If you had recently filled a prescription for dutasteride, the generic form of a drug many men take to help with prostate problems, at one Walgreens pharmacy in suburban Connecticut, you’d have paid $64.18 for a month’s supply.

Chances are you wouldn’t have known that you could have walked across the street to a ShopRite pharmacy where, using an app, the same drug was available for $15.29.

At a time when the soaring cost of prescription drugs has become a heated political issue, consumers have a powerful ally on their side: discount drug apps like GoodRX and RetailMeNot, which aim to scout out the lowest price for a certain drug in your area. 

And the discounts can be huge. Take a look at some of possible savings, courtesy of GoodRx: Depression med Cymbalta (generic form: duloxetine) cost $53.31 for 30 capsules at a RiteAid in suburban Connecticut. At a Walmart a couple of miles away, it is just $9.00. That’s a savings of 83%.

In Topeka, Kansas, a 30-day supply of rosuvastatin, the generic name for the cholesterol-lowering drug Crestor, cost $61.42 at Walgreens, $29.13 at CVS (53% less) and a mere $12.57 at a local Kroger pharmacy (80% less).

And that’s just a 30-day supply. Since many people must use these drugs over the long term, the savings can be very large: In the dutasteride example above, the annual savings is $586.68.

What’s more, even if you have Medicare Part D or other prescription drug insurance, the app price may be less than your insurance co-pay. 

Now, the challenge. Depending on the app you use and the drug you’ve been prescribed, the discounts you can find vary wildly.

Here’s how to make sure you’re making the best use of the technology to maximize your savings.

How apps help you save

Officially, drug prices are set by the drug manufacturers. But between the manufacturers and your neighborhood pharmacy are dozens of what are called pharmacy benefit managers (PBMs) such as Express Scripts, which are effectively middlemen that negotiate prices with pharmacies.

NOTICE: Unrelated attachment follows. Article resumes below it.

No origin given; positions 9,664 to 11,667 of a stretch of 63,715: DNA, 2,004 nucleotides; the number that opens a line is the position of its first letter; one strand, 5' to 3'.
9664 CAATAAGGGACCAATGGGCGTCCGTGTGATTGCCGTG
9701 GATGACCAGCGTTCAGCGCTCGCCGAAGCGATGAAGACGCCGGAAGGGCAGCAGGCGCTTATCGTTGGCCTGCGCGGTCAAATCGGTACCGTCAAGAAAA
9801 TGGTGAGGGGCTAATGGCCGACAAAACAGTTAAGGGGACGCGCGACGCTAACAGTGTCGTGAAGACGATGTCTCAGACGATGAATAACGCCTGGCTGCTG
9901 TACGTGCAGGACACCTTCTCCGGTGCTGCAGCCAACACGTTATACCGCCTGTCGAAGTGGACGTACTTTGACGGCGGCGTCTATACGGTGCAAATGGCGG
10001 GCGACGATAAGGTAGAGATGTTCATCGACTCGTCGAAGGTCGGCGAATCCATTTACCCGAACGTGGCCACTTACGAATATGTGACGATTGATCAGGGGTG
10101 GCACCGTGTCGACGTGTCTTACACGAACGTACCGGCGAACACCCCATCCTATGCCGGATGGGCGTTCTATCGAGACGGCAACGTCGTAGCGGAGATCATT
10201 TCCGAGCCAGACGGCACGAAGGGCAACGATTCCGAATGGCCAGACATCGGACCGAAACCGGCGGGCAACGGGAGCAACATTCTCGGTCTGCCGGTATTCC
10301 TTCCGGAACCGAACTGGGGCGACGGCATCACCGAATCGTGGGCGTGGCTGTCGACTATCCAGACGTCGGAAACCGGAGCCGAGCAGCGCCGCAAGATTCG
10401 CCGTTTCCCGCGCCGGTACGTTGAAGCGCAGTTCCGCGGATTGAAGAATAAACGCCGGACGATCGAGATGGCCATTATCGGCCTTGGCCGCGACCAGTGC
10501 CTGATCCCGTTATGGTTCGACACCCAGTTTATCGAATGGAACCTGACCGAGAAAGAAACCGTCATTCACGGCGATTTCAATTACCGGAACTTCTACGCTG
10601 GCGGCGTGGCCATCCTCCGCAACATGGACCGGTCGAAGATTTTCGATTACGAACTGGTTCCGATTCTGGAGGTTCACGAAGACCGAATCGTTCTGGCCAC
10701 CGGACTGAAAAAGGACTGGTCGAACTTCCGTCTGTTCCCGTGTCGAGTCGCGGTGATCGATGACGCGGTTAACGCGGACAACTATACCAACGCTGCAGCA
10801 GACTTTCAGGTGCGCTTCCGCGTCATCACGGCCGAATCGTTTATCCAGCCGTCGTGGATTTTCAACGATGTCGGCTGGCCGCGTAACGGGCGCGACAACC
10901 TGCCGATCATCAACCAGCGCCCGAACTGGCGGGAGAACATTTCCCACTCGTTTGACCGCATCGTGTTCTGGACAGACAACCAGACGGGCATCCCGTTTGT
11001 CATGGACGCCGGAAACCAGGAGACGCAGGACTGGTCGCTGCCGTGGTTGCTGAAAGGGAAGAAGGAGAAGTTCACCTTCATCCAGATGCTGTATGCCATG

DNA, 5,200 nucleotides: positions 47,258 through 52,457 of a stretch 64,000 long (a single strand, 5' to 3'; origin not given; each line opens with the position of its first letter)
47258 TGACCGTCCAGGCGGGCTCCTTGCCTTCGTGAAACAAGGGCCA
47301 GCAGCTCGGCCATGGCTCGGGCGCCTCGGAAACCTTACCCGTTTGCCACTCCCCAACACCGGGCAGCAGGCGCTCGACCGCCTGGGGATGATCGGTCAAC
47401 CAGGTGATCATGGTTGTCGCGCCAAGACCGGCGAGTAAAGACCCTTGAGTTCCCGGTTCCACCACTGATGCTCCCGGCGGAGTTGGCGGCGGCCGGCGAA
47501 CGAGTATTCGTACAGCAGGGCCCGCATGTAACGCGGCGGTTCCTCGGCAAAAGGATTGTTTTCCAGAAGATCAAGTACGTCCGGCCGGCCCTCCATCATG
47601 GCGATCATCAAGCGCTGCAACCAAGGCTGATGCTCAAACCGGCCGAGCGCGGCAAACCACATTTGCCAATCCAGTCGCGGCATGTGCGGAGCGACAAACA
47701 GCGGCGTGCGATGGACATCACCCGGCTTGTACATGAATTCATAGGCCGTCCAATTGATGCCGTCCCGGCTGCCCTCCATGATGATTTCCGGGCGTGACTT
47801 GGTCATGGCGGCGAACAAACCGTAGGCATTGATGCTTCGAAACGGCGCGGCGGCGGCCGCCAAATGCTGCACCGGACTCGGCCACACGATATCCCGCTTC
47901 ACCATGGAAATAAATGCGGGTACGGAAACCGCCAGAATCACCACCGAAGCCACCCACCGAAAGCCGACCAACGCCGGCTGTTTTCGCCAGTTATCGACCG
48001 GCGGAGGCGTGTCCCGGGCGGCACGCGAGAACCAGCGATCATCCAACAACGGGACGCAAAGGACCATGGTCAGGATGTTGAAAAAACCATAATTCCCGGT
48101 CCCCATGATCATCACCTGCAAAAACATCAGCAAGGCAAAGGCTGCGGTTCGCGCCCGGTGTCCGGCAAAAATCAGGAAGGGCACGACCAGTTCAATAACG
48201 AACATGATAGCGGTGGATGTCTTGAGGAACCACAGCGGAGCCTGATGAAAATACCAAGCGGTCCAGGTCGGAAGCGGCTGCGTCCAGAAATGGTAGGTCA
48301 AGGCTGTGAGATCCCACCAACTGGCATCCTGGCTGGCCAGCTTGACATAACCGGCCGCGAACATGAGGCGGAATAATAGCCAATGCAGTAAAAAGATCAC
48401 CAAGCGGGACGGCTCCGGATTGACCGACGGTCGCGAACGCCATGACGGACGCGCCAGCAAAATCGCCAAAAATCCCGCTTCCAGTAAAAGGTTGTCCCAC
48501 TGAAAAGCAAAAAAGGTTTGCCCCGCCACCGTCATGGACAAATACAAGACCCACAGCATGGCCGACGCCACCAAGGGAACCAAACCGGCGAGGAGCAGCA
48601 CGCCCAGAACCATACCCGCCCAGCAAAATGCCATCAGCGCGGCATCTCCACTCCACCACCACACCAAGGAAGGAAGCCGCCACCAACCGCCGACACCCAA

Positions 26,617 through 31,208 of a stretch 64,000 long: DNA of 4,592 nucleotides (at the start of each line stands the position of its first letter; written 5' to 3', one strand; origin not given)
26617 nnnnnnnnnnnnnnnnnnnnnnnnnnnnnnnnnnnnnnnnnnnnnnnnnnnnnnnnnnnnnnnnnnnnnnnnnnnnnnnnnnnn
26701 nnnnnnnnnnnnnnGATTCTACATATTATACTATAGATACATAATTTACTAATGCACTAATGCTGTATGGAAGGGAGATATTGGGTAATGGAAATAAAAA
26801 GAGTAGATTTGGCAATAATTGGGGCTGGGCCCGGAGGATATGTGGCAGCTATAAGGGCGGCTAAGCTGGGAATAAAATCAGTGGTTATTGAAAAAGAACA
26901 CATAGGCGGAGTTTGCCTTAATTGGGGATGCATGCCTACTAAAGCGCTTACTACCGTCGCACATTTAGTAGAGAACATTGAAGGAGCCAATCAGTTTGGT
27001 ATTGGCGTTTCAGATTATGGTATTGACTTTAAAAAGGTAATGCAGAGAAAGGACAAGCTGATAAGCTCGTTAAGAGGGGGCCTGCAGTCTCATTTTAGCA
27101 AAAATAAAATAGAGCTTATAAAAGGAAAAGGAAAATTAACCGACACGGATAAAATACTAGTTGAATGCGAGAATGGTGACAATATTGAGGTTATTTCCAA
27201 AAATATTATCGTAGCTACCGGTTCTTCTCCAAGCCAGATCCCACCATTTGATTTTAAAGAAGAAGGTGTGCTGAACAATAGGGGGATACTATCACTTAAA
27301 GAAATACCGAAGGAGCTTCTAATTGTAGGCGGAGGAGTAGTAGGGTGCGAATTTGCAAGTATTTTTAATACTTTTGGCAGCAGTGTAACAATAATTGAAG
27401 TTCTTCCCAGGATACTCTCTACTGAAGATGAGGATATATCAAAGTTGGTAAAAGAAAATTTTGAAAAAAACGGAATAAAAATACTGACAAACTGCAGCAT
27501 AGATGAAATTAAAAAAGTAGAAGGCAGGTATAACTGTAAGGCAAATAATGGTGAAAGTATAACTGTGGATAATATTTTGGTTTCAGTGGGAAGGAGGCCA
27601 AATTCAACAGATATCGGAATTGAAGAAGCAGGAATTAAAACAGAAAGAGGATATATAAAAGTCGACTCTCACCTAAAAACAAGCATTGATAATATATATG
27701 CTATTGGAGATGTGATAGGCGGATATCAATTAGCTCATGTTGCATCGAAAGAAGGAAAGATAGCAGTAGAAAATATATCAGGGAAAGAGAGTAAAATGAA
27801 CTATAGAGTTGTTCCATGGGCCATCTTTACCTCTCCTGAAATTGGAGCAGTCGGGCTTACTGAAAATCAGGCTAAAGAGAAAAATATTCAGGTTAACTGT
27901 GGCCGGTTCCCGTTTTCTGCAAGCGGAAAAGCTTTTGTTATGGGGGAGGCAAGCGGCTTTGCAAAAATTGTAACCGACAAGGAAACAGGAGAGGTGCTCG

And some pharmacies deal with a dozen or more PBMs, which each have a different price for the exact same drug.

In Topeka, one med cost $61.42 at Walgreens, $29.13 at CVS, and a mere $12.57 at a local Kroger pharmacy.

Adding to the complication is that drug prices are highly variable, depending on which state the pharmacy is in. “Drug pricing is kind of a black box,” says Leigh Purvis, Director of Health Services Research at the AARP Public Policy Institute in Washington, D.C.

Given all these complexities, sometimes insurers wind up charging consumers more for their medication than the retail cash price. In October, Trump signed two bills that overturned rules that had prevented pharmacists from telling consumers when they’d be better off paying cash than using their insurance plan.

But Purvis says she doesn’t expect that the laws will have much if any effect, in part because the pharmacist is not obligated to tell a customer if there is a lower price available, only not prevented in doing so.

The discount apps, in general, negotiate separately with multiple PBMs in order to find lowest drug prices available in a given pharmacy. Besides GoodRX and RetailMeNot, popular ones include OneRx and ScriptSave (all available for Apple and Android). 

Your best strategy

To get the best prices, you have to not only use discount apps, but compare the prices between multiple apps.

Keep in mind that most doctors now want to phone in prescriptions rather than dispense paper ‘scripts, so it’s best to do your research before the prescription is sent.

“Drug pricing is kind of a black box.”
Leigh Purvis, Director of Health Services Research at the AARP Public Policy Institute in Washington, D.C.

Fortunately, most pharmacies will allow you to transfer a valid prescription from one pharmacy to another. You just need to bring the prescription number to the new pharmacy, and show the pharmacist the app, which has a code number that will produce the discount.

It’s also worth asking the pharmacist for the retail price of your medication. Keep in mind that the number quoted will likely be the full retail, or cash, price, rather than the amount negotiated by a PBM.

If those strategies don’t yield much, another way to save is to consult online pharmacies in Canada, where drug prices are a fraction of the prices at their U.S. rivals. 

Firms such as Canadianpharmacy.com and Canadapharmacyworld.com will accept a U.S. doctor’s prescription via fax or email (they will not process prescriptions for pharmaceuticals that are considered controlled substances, like Dilaudid and Oxycodone).

The U.S. Food and Drug Administration (FDA) takes the confusing position that drugs made outside the U.S. are not approved for use in the U.S., even if the formulation is exactly the same as the U.S. version.

While the FDA says that imports of unapproved drugs are consequently illegal, it makes an exception for personal use provided there is evidence that a U.S. doctor has prescribed the drug, and “not more than a 3-month supply of the drug is imported.”

Regardless, once you have found the cheapest price, make sure to nab any further discounts you can get by ordering a three-month supply by mail order.